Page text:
It’s been mentioned by women, whom we believed would be great instructors and ambassadors for the sport, that in large part they feel teaching tennis is a male-dominated profession. They may be right. Only 23 percent of teaching instructors and members of the United States Professional Association are women across the nation, according to the USPTA. This statistic really speaks to the law of supply and demand: such a low number creates a high demand for women professionals.

As a management consulting firm, we found interesting the announcement from USTA Florida which quotes Vice President of the USPTA National Board Trish Faulkner. Faulkner wants to add to the number of female pros and believes that it should be a focus of the USTA and USPTA. At this time, with such a demand for female teaching professionals, adding to the numbers of female pros could actually financially injure the current female pros in the industry. Adding additional female pros might lessen the current demand for female professionals as these organizations hope to expand the numbers of female teaching pros.

We have seen this at clubs and facilities in a broader way. Simply adding additional teaching pros “waters-down” the demand for lessons across the pool of pros at that club. Adding female pros to the industry might “water-down” the demand for a female teacher. We believe there is a lot of room in the industry but current female pros might see a drop in their income due to more supply over the coming years.

That being said, there is more work than there are female professionals. Clubs and facilities, both seasonal and year-round, continually search for female instructors to bolster staffs and cater to their membership and clients who prefer female instructors. One of the first questions we receive as a search consultant is: “Do you know any women professionals who might be a good fit for this job description?”

Changing The Norm

“I am seeing a great trend in the last few years where many of our certified young women USPTA members have gone after and secured high-level tennis positions,” said Faulkner, who notes USPTA membership is only 23% female. “There is still a perception that many high-level tennis jobs go to insiders or friends of directors, but we have educated general managers and other directors to check credentials and certification and look for the best person for the position.”

USPTA Certification is becoming more encompassing with 1500 hours of apprenticeship to include 1200 hours of experimental teaching and 300 hours of online course work and mentoring. These changes, making it certainly more of a process to become a certified professional, might affect the numbers of those entering the professional ranks. It could also affect the ratio of newly certified pros between male and female.

Female Sensibilities

When we act as a management consultant for clubs or as a search consultant for facilities, we here at BeyondTheBaselines.com always discuss the possibility of having one or two female teaching pros on staff, if not to serve as the Director of Tennis. There are several reasons why a woman professional on staff or running the program makes very good sense.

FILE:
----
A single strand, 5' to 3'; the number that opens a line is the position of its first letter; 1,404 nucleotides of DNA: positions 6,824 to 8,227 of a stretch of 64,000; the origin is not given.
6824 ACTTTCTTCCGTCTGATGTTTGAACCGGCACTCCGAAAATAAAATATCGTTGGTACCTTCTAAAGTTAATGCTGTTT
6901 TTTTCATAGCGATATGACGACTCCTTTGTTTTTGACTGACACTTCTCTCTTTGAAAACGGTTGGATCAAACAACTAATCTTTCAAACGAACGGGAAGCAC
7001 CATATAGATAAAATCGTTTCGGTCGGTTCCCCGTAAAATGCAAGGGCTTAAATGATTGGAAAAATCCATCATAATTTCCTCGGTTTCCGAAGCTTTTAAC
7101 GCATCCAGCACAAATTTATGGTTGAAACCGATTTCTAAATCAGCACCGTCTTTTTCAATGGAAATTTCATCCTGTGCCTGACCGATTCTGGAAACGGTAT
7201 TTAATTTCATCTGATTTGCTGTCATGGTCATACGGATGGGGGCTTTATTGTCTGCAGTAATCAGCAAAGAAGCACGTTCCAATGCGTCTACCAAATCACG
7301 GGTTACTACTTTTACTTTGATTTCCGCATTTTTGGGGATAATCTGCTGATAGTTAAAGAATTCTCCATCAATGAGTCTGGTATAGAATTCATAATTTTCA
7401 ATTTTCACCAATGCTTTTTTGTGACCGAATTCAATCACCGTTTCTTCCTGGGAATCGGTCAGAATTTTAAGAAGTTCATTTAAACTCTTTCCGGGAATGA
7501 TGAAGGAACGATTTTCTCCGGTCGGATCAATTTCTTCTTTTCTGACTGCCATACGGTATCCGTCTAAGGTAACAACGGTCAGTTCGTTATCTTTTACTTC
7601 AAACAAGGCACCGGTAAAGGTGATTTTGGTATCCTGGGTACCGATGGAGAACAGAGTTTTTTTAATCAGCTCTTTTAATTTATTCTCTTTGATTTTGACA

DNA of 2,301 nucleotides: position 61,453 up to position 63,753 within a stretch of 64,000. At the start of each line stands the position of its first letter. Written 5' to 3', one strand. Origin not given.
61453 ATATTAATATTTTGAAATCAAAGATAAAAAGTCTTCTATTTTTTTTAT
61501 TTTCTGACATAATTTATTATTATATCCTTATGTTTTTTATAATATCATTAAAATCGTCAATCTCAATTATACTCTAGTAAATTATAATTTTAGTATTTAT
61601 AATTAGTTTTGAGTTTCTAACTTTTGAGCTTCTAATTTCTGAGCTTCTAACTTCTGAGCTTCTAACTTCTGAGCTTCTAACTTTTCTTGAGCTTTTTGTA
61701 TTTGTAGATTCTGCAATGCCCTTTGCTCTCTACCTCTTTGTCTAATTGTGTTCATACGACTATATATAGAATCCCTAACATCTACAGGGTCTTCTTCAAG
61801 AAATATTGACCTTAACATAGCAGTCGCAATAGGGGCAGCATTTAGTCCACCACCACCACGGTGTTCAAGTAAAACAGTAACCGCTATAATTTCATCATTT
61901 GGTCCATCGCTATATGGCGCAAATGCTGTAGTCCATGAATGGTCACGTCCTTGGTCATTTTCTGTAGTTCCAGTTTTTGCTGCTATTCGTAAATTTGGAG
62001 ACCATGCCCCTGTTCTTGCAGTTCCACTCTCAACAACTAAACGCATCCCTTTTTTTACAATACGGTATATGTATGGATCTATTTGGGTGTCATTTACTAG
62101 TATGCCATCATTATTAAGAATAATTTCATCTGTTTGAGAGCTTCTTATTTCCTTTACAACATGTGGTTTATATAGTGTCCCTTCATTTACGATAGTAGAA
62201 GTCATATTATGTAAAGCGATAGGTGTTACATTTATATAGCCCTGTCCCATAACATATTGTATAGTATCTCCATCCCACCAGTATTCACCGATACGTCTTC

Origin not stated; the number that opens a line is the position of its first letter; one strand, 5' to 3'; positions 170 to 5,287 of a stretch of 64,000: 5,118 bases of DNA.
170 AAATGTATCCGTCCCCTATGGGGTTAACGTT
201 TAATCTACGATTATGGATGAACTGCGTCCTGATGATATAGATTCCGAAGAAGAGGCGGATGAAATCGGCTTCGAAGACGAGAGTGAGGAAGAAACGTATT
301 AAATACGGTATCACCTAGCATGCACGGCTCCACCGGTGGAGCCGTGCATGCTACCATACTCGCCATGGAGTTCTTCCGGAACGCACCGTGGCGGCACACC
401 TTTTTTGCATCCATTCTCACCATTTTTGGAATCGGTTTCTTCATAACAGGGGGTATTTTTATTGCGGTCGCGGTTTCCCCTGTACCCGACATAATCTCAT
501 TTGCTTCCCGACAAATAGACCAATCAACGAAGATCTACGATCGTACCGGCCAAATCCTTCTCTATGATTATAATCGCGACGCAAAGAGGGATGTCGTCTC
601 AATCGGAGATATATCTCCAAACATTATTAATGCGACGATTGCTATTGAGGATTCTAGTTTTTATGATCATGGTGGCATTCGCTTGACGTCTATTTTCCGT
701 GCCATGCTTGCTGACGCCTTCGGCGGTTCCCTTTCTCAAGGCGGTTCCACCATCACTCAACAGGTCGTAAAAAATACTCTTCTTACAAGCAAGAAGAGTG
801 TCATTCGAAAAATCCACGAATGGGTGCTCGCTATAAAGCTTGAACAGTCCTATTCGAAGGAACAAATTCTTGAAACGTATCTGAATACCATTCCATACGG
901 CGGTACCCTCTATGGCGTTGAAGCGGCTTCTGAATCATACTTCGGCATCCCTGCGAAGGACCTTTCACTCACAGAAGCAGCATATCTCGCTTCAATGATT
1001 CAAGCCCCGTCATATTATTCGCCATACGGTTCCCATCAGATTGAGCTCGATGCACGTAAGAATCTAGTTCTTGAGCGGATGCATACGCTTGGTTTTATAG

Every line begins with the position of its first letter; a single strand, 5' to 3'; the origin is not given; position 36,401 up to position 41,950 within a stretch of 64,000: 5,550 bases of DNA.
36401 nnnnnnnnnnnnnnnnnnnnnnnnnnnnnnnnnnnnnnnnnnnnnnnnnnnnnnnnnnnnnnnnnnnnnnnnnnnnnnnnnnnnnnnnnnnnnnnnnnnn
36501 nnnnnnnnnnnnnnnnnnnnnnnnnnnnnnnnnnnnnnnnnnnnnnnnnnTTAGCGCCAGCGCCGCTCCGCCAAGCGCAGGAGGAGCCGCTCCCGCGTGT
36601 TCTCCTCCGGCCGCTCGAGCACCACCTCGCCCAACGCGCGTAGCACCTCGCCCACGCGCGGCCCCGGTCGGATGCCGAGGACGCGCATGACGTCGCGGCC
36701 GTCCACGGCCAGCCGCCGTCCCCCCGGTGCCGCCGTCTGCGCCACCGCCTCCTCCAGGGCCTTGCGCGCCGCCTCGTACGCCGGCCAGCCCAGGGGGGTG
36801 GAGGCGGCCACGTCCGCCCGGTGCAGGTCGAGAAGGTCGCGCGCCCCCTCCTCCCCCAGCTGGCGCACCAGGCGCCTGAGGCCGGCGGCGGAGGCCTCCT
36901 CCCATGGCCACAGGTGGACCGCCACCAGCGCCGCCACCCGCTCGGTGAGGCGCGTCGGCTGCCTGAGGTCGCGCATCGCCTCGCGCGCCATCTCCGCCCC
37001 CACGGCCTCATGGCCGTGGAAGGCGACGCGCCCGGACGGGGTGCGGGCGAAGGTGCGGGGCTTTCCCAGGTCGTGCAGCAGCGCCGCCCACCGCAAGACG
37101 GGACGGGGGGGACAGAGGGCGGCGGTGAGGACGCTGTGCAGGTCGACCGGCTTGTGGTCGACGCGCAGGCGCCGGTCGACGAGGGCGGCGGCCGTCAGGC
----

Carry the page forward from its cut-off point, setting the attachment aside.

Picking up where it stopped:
We all know that women are more sensible than men, don’t we? Well this may or may not be true, but there is definitely a sense among female students that a womanly understanding of the game while teaching a woman’s clinic can make all the difference. And why shouldn’t it? Shouldn’t female instructors better understand the women’s doubles game? Shouldn’t a woman instructor better understand the obstacles facing women players? We tend to believe that would be the case. The fact is that many students tell us that female instructors, in general, are better understanding the intricacies of women’s doubles and the strategies facing a woman’s double pair than their male counterparts.

We have found there are several reasons why female professionals, along with the fact that supply is low and demand is high, are paid more than their male counterparts. Over the next several weeks in our Series “The Female Pro” we will investigate some of the motivating factors leading to a higher pay scale and why female instructors often find themselves with more hours on-court than their male colleagues.

Jennifer Gelhaus, who beyondthebaselines.com announced as the new Director of Tennis at East Chop Tennis Club, Martha’s Vineyard, MA, changed careers and has instructed at some of the most elite clubs in the nation following a career in research technology.

Empirically, we have found that female professionals over the same period make on average 18% more in take-home pay than their male counterparts at similar positions. This data, collected through clubs for which we have consulted, provides us with some interesting numbers. Across the same level of position, women instructors tend to be on approximately the same hourly rate. For example, a female head professional average hourly rate has been in the region of $44 per hour taking total take home, on-court pay divided by time spent on court. Their male counterparts are slightly higher at just above $46 per hour. However, female professionals are on the court more. They are booked for privates up to 15% more than their male counterparts, both at the same facility and then if extrapolated over total number of hours taught across our data. Therefore, in our studies, female professionals total on-court revenues are higher than their male colleagues.

Clubs and facilities have understood these numbers, whether consciously or unknowingly. In general, employers have rewarded female professionals with a higher salary or stipend as the facility finds it has a greater revenue stream from retained percentages in connection with female instructors. We found, that facilities tend to reimburse female professionals slightly higher in relation to the revenues retained by the facility being higher.

Harking back to the short supply of female instructors, female pros can also garner a higher salary. Founder of Cardio Tennis Michele Krause explains through her comments to USTA Florida that the fixed hourly rate of compensation is an old model and should be updated. We agree and believe that female professionals coming into the industry have the opportunity to flip that model on its head. With such a dearth of female instructors, women who teach tennis can ask for more in terms of compensation and packages. And, in fact, we have seen this across the board. And clubs and Directors of Tennis should think outside the box in terms of incentives and compensation to retain not only excellent female professionals, but all professionals. The era of a flat, hourly rate on court should be long gone.